The Quantum Matter International Conference 2023, a leading global forum held in Madrid, Spain from May 23–25, 2023, was a chance for attendees to discover how Spain is helping to shape the future of quantum technology and materials.
During the conference, four of Spain’s leading figures in quantum science and technology got together to discuss the importance of the conference, which is a facilitator for generating new ideas and collaborations at the forefront of quantum technology, emerging quantum materials, and new generations of quantum communication protocols, quantum sensing, and quantum simulation.
Moderated by Virginia Greco, a Scientific Writer at ICN2, the four people participating in the discussion were (in order of appearance):
- Stephan Roche, an ICREA Professor and Group Leader at Institut Català de Nanociència i Nanotecnologia (ICN2), a leading figure in the theoretical study of quantum transport in graphene and topological insulators.
- Gloria Platero, a Research Professor at the Materials Science Institute of Madrid (CSIC), whose innovative research focuses on the quantum properties of materials.
- Alba Cervera, a Senior Researcher at Barcelona Supercomputing Center (BSC) and the coordinator of Quantum Spain, dedicates her work to building the future of quantum computing.
- Ricardo Diez Muiño, an Ikerbasque Professor and the Director at the Donostia International Physics Center (DIPC), leading numerous studies in the field of quantum and computational physics.
The most insightful part of the discussion came near the end when three of the speakers were asked how they see Spain positioned in terms of innovation and leadership in the international quantum arena.
Ricardo Diez Muiño’s opinion:
Diez Muiño believes Spain is in a very strong position with many of initiatives including Quantum Spain and several other regional initiatives, giving the image that Spain is very well positioned in quantum. He also added — which is a very important point — the strength of the materials science community within the country. Finally, he added as a final point that investment in science is a long-term activity and it’s important for Spain to keep this long-term commitment.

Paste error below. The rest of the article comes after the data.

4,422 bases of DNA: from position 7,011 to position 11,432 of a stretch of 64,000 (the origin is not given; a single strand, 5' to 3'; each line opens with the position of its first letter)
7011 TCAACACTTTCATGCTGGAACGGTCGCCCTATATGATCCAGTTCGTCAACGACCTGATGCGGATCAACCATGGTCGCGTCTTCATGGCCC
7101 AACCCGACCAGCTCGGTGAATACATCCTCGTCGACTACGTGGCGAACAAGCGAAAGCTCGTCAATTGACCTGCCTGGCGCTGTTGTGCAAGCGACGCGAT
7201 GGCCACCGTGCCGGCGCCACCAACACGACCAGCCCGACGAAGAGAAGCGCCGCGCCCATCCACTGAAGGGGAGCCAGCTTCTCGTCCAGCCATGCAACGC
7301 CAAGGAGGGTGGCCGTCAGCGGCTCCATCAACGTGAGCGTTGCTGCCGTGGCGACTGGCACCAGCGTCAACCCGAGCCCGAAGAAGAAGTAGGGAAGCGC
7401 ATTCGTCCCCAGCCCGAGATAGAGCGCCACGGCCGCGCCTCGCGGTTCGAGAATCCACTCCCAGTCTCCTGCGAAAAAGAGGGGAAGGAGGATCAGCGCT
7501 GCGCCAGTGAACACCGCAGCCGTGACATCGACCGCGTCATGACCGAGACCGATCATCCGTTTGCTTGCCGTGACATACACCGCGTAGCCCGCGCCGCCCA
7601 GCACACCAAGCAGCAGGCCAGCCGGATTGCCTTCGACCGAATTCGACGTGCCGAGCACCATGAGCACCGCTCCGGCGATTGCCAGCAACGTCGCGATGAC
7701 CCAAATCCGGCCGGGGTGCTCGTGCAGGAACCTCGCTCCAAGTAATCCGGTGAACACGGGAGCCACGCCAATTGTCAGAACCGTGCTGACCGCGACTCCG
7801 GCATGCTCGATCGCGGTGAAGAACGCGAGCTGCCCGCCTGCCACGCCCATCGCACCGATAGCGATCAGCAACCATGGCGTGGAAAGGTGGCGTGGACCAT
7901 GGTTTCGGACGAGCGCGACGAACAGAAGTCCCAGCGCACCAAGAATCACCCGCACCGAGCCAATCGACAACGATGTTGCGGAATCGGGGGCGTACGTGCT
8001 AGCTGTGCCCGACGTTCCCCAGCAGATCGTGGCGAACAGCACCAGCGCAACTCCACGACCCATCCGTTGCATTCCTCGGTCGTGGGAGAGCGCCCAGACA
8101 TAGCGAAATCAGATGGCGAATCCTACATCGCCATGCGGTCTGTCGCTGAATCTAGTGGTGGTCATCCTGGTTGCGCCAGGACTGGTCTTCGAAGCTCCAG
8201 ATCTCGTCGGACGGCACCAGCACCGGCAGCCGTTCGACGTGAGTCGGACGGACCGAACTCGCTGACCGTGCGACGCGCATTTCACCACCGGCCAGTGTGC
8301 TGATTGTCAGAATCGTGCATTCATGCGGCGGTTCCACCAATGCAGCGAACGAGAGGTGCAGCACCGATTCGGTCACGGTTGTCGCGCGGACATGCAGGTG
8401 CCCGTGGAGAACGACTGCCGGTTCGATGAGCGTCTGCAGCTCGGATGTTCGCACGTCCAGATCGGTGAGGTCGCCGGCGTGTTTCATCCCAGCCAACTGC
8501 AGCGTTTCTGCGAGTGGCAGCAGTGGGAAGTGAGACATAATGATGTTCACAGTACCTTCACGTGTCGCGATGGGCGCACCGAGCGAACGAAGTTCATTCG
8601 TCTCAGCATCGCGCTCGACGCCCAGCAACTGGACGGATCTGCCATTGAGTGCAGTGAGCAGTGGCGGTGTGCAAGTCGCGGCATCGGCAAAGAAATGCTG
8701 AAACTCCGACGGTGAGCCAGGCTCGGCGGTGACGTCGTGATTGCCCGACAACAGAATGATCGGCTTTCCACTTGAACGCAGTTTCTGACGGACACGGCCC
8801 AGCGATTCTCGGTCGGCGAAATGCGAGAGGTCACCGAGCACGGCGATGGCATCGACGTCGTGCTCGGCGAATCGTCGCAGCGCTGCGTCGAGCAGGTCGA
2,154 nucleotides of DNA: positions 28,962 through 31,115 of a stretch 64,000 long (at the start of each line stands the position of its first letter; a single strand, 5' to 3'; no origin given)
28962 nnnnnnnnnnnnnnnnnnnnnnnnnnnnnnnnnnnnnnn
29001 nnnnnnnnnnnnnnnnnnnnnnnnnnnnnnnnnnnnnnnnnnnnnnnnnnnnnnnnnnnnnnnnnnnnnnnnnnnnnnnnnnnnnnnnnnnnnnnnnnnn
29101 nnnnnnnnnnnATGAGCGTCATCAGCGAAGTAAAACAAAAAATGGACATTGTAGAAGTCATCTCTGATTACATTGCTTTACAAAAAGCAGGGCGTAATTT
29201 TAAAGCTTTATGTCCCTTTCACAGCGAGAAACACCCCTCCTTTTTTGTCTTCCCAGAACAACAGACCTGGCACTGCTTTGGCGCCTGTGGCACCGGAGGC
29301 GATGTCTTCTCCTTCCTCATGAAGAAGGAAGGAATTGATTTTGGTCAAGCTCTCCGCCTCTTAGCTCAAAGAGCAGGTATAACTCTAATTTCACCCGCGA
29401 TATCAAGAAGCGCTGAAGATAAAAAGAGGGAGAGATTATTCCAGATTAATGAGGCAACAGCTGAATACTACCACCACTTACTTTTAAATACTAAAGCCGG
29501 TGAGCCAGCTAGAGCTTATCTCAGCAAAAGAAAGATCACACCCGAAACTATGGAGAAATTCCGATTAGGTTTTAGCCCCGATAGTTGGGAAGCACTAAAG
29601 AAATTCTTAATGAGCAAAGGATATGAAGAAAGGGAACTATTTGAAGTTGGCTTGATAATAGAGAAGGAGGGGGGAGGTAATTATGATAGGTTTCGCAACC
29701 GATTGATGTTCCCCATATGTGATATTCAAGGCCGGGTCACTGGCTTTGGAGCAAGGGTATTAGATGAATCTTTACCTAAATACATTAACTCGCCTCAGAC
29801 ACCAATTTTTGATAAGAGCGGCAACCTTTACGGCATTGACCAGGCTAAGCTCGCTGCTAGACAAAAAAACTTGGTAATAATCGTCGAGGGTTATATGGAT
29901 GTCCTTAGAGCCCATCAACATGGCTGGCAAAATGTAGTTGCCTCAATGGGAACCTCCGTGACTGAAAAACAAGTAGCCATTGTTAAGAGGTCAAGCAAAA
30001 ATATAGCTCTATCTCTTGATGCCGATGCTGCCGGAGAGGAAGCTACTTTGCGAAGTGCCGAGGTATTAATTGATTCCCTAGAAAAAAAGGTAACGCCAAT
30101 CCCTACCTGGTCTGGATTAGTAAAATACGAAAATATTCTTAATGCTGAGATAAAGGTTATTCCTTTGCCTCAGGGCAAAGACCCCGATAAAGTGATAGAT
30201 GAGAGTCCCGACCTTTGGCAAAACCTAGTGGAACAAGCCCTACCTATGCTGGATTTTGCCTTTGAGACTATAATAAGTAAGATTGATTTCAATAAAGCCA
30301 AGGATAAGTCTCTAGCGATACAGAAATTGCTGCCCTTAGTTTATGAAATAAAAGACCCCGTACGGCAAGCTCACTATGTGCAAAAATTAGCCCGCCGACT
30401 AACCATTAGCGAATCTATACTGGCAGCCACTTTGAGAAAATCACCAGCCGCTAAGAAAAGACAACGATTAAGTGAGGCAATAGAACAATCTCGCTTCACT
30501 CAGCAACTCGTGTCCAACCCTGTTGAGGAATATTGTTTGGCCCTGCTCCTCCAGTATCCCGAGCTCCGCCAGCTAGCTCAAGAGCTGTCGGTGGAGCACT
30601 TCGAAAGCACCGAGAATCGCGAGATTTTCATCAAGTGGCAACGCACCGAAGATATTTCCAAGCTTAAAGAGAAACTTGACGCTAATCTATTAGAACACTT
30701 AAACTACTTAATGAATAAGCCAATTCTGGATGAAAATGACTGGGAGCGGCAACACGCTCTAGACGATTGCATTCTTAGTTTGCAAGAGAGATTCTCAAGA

Alba Cervera’s opinion:
To complement what Diez Muiño had said, Cervera thinks it’s remarkable that Spain has a very close quantum community, meaning everybody knows each other and collaborates often, mentioning that the Quantum Matter International Conference 2023 is a good example of this because it involves different institutions that work in different areas of the quantum technologies. From this, Cervera is sure Spain is well positioned to attract and retain talent and hopes that this is a long-term thing because that’s a big challenge ahead.
Stephan Roche’s opinion:
Roche agrees with his colleagues and thinks that the conference is very important for the community in Spain because it is growing the ecosystem at the national level, while Quantum Spain is connecting the country with the rest of Europe. He also said that his employer, the Institut Català de Nanociència i Nanotecnologia (ICN2), has launched a Master’s program that will train a new generation of Spanish students in the new technologies.
Featured image: Institut Català de Nanociència i Nanotecnologia